Over the course of his career he has recorded for Norman Granz’s label, with Todd Barkan at Fantasy, worked with the count Basie, Gato Barbieri, and Cal Tjader and has recorded and performed as a leader in small configurations, a bandleader and a sideman on more the two dozen albums. His music has been featured in the film Calle-54 and in the ‘90s he led a big band that took up residence at Birdland in New York.
Chico O’Farrill, Grammy nominee, passed away on June 27, 2001 in New York City and eventually his son Arturo took over the band.
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Celia Cruz was born Úrsula Hilaria Celia de la Caridad Cruz Alfonso on October 21, 1925 in Havana, Cuba, the second of fourteen children. Growing up in Cuba’s diverse 1930s musical climate, she listened to many musicians that later influenced her adult career, such as Paulina Alvarez, Fernando Collazo and Abelardo Barroso. She started singing backup on many recordings by santaria singers.
As a teenager she sang in cabarets contrary to her father’s wishes of her becoming a teacher. Ironically one of her teachers told her she could make in one day what a teacher made in a month. Cruz began singing in Havana’s radio station Radio Garcia-Serra’s popular “Hora del Té” daily broadcast, won 1st prize, entered and won more contests, recorded for radio stations and made her debut album in Venezuela in 1948.
In 1950, Cruz made her first major breakthrough when she filled in with the Sonora Matacera and was hired permanently. Soon she was famous throughout Cuba and during her 15-year tenure toured throughout Latin America. Leaving Cuba upon Castro assumption of control she emigrated and became a U.S. citizen where she would team with Tito Puente and an eight record deal with Tico Records in the ‘60s that eventually led to joining pianist Larry Harlow and a headlining concert at Carnegie Hall.
Her 1974 album with Johnny Pacheco, Celia y Johnny, was very successful, and Cruz found herself in the Fania all-Stars and toured Europe, the Congo and Latin America. She went on to record in the film Soul Power, Eastern Airlines commercials, radio spots, star in the films Salsa and Mambo Kings, received the National Medal of Arts from President Clinton, and won a Grammy Award for Best Tropical Latin Performance.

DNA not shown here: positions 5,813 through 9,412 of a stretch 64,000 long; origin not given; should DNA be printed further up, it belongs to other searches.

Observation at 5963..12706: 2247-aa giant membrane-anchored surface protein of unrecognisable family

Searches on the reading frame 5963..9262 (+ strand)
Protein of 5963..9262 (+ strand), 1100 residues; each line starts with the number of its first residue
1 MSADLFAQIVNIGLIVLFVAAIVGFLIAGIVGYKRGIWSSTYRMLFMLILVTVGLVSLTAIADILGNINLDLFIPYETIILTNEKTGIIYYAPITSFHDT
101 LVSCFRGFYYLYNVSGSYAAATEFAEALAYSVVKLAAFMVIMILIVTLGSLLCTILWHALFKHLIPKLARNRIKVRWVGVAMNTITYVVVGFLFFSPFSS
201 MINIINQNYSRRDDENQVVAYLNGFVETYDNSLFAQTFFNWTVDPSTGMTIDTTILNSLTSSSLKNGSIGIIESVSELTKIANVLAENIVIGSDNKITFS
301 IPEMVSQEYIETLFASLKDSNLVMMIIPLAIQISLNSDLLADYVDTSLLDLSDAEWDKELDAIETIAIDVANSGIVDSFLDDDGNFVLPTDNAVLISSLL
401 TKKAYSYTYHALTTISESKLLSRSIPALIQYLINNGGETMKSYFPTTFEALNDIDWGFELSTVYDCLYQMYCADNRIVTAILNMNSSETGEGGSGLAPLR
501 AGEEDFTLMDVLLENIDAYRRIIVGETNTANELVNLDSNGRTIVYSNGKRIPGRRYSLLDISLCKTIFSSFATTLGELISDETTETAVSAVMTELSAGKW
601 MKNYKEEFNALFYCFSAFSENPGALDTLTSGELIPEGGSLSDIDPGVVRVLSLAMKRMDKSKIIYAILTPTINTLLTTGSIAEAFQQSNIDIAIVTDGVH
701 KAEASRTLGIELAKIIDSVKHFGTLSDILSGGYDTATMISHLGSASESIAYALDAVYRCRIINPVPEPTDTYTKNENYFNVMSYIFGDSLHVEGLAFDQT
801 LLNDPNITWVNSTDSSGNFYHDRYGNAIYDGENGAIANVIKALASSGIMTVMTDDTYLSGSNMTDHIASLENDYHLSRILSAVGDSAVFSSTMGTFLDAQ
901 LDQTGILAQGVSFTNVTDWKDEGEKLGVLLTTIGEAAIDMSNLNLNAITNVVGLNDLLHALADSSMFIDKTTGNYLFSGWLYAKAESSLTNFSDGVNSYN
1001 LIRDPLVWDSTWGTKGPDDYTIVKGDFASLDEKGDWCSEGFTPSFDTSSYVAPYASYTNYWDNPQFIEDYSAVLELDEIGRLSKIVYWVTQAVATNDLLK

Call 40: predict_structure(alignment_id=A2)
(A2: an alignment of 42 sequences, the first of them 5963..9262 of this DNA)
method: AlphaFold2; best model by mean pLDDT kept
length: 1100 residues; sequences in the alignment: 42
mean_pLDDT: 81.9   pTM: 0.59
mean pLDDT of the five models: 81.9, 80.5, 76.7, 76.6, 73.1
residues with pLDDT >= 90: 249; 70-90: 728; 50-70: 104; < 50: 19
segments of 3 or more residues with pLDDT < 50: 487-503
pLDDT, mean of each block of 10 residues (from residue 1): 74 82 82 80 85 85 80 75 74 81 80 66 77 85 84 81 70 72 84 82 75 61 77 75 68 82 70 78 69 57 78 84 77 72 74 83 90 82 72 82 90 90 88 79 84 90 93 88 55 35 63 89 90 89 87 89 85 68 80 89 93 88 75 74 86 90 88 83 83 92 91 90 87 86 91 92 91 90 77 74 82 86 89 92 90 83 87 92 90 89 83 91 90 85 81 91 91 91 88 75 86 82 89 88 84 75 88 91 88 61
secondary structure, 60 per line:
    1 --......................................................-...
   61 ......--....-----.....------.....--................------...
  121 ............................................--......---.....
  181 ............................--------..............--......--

On July 16, 2003, Celia Cruz, one of the most successful and influential Salsa performers of the 20th century, earning twenty-three gold albums, internationally renowned as the “Queen of Salsa” as well as “La Guarachera de Cuba” and worked predominately in the U.S and Latin America, died of a cancerous brain tumor. She has posthumously been honored with an exhibit celebrating her life in the National Museum of American History in Washington, D.C. and an off-Broadway play titled Celia at the New World Stages that won four 2008 HOLA awards from the Hispanic Organization of Latin Actors.
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Dave Samuels was born on October 9, 1948 in Illinois. He started his musical career on the drums at age six, attended the New Trier High school in Winnetka, Illinois, known for its superb arts and music programs. He graduated from Boston University with a psychology degree but by this time he was studying mallet instruments.
Samuels next matriculated through Berklee College of Music where he studied under Gary Burton. The vibraphonist first worked with guitarist Pat Metheny and John Scofield while in Boston, then toured with Gerry Mulligan and played with various groups early in his career such as Timepiece, Double Image and Frank Zappa.
In 1979 Dave began recording with Spyro Gyra but it wasn’t until seven years later that he became a member of the group and one of the soloists. His recordings as a leader have been commercial but since leaving Spyro Gyra in the 90s and taking a slot in the Grammy-winning Latin jazz music group Caribbean Jazz Project, one can witness some very impressive output.
Vibraphonist Dave Samuels has worked with Eddie Palmieri in tribute to Cal Tjader, Andy Narrell and Paquito D’Rivera among others. He has taught at his alma mater, Berklee School of Music and continues to perform, record and tour.